51. S. Shrivastava, A. Raychoudhuri, R. Steele, R. Ray, and R. B. Ray, “Knockdown of autophagy enhances the innate immune response in hepatitis C virus-infected hepatocytes,” Hepatology, vol. 53, no. 2, pp. 406–414, 2011. View at Publisher · View at Google Scholar · View at Scopus
  52. P. Burra, “Hepatitis C,” Seminars in Liver Disease, vol. 29, no. 1, pp. 53–65, 2009. View at Publisher · View at Google Scholar · View at Scopus
  53. M. Berenguer, M. Prieto, J. M. Rayon, et al., “Natural history of clinically compensated hepatitis C virus-related graft cirrhosis after liver transplantation,” Hepatology, vol. 32, no. 4 I, pp. 852–858, 2000. View at Scopus
  54. B. Dominguez-Gil and J. M. Morales, “Transplantation in the patient with hepatitis C,” Transplant International, vol. 22, no. 12, pp. 1117–1131, 2009. View at Publisher · View at Google Scholar · View at Scopus
  55. M. Willems, H. J. Metselaar, H. W. Tilanus, S. W. Schalm, and R. A. De Man, “Liver transplantation and hepatitis C,” Transplant International, vol. 15, no. 2-3, pp. 61–72, 2002. View at Publisher · View at Google Scholar · View at Scopus
  56. L. M. Forman, J. D. Lewis, J. A. Berlin, H. I. Feldman, and M. R. Lucey, “The association between hepatitis C infection and survival after orthotopic liver transplantation,” Gastroenterology, vol. 122, no. 4, pp. 889–896, 2002. View at Scopus
  57. J. A. Carrion, E. Martinez-Bauer, G. Crespo, et al., “Antiviral therapy increases the risk of bacterial infections in HCV-infected cirrhotic patients awaiting liver transplantation: a retrospective study,” Journal of Hepatology, vol. 50, no. 4, pp. 719–728, 2009. View at Publisher · View at Google Scholar · View at Scopus
  58. G. T. Everson, J. Trotter, L. Forman et al., “Treatment of advanced hepatitis C with a low accelerating dosage regimen of antiviral therapy,” Hepatology, vol. 42, no. 2, pp. 255–262, 2005. View at Publisher · View at Google Scholar · View at Scopus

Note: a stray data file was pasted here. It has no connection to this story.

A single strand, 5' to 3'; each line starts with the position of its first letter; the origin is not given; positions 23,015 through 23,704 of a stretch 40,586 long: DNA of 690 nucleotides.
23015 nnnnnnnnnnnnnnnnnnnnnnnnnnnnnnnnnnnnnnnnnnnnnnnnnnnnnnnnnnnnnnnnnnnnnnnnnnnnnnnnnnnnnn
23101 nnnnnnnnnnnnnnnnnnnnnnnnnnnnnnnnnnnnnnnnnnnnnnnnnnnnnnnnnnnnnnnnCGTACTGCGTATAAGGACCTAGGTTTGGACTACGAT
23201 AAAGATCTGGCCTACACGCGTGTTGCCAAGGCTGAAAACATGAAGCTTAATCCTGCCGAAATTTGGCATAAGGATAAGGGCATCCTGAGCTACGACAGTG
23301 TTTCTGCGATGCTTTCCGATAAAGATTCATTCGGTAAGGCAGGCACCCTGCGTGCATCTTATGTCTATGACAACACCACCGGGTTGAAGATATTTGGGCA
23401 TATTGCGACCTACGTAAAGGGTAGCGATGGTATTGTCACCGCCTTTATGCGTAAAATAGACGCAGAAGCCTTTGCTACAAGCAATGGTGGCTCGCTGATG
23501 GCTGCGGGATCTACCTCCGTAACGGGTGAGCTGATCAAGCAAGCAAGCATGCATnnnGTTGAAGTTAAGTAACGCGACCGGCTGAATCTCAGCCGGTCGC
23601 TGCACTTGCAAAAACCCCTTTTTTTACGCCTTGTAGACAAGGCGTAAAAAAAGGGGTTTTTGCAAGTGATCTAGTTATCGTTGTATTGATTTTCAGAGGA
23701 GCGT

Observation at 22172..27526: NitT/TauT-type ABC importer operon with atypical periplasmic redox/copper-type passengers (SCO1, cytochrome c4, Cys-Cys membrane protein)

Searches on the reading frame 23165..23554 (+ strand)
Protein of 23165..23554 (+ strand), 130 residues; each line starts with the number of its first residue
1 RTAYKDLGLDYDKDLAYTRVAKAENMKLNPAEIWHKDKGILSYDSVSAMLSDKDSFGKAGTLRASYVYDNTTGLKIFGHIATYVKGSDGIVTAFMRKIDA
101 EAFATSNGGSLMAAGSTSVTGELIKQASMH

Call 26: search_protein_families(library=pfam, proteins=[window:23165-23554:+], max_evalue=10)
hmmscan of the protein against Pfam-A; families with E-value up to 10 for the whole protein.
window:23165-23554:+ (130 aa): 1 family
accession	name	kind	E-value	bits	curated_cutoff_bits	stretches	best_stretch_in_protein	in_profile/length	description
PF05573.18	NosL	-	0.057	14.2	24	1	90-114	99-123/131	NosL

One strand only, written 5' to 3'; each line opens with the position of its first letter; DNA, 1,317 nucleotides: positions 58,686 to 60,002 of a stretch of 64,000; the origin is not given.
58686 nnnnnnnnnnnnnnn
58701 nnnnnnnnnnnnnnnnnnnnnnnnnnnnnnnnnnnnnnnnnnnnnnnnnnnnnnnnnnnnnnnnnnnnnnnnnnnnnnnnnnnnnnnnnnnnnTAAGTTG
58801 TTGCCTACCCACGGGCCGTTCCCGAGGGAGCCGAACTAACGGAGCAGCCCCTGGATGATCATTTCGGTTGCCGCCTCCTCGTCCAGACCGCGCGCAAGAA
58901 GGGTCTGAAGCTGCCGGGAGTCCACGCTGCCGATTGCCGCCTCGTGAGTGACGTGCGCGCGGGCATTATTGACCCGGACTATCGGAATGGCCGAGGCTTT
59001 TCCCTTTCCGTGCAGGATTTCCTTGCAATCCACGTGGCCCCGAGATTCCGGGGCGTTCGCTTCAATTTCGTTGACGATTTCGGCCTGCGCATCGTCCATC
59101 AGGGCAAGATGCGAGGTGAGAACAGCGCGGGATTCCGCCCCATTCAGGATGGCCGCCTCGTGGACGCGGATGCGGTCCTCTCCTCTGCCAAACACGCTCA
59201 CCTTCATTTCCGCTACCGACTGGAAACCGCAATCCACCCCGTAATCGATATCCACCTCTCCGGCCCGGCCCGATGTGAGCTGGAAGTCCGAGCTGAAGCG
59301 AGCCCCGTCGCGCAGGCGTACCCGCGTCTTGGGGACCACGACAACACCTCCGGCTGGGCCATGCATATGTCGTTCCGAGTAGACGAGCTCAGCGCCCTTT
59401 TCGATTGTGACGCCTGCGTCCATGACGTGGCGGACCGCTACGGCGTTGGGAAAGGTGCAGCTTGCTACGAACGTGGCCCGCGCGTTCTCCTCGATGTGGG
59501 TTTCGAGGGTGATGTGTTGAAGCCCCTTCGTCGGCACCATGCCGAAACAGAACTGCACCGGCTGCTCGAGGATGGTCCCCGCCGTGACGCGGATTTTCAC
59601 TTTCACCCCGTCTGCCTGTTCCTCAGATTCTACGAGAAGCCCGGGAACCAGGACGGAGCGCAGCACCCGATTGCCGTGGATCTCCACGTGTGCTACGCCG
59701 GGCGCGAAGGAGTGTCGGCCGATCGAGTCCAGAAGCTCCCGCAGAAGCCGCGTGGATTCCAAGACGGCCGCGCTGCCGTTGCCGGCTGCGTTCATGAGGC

59. J. G. McHutchison, G. T. Everson, S. C. Gordon et al., “Telaprevir with peginterferon and ribavirin for chronic HCV genotype 1 infection,” The New England Journal of Medicine, vol. 360, no. 18, pp. 1827–1838, 2009. View at Publisher · View at Google Scholar · View at Scopus
  60. C. Hezode, N. Forestier, G. Dusheiko, et al., “Telaprevir and peginterferon with or without ribavirin for chronic HCV infection,” The New England Journal of Medicine, vol. 360, no. 18, pp. 1839–1850, 2009. View at Publisher · View at Google Scholar · View at Scopus
  61. P. Y. Kwo, E. J. Lawitz, J. McCone et al., “Efficacy of boceprevir, an NS3 protease inhibitor, in combination with peginterferon alfa-2b and ribavirin in treatment-naive patients with genotype 1 hepatitis C infection (SPRINT-1): an open-label, randomised, multicentre phase 2 trial,” The Lancet, vol. 376, no. 9742, pp. 705–716, 2010. View at Publisher · View at Google Scholar · View at Scopus
  62. G. L. Davis, D. R. Nelson, N. Terrault et al., “A randomized, open-label study to evaluate the safety and pharmacokinetics of human hepatitis C immune globulin (Civacir) in liver transplant recipients,” Liver Transplantation, vol. 11, no. 8, pp. 941–949, 2005. View at Publisher · View at Google Scholar · View at Scopus
  63. T. D. Schiano, M. Charlton, Z. Younossi et al., “Monoclonal antibody HCV-AbXTL68 in patients undergoing liver transplantation for HCV: results of a phase 2 randomized study,” Liver Transplantation, vol. 12, no. 9, pp. 1381–1389, 2006. View at Publisher · View at Google Scholar · View at Scopus
  64. V. Mazzaferro, “Prevention of recurrent hepatitis C after liver transplantation with early interferon and ribavirin treatment,” Transplantation Proceedings, vol. 33, no. 1-2, pp. 1355–1357, 2001. View at Publisher · View at Google Scholar · View at Scopus
  65. Y. Sugawara, M. Makuuchi, Y. Matsui et al., “Preemptive therapy for hepatitis C virus after living-donor liver transplantation,” Transplantation, vol. 78, no. 9, pp. 1308–1311, 2004. View at Publisher · View at Google Scholar · View at Scopus
  66. N. Singh, T. Gayowski, C. F. Wannstedt et al., “Interferon-α for prophylaxis of recurrent viral hepatitis C in liver transplant recipients: a prospective, randomized, controlled trial,” Transplantation, vol. 65, no. 1, pp. 82–86, 1998. View at Publisher · View at Google Scholar · View at Scopus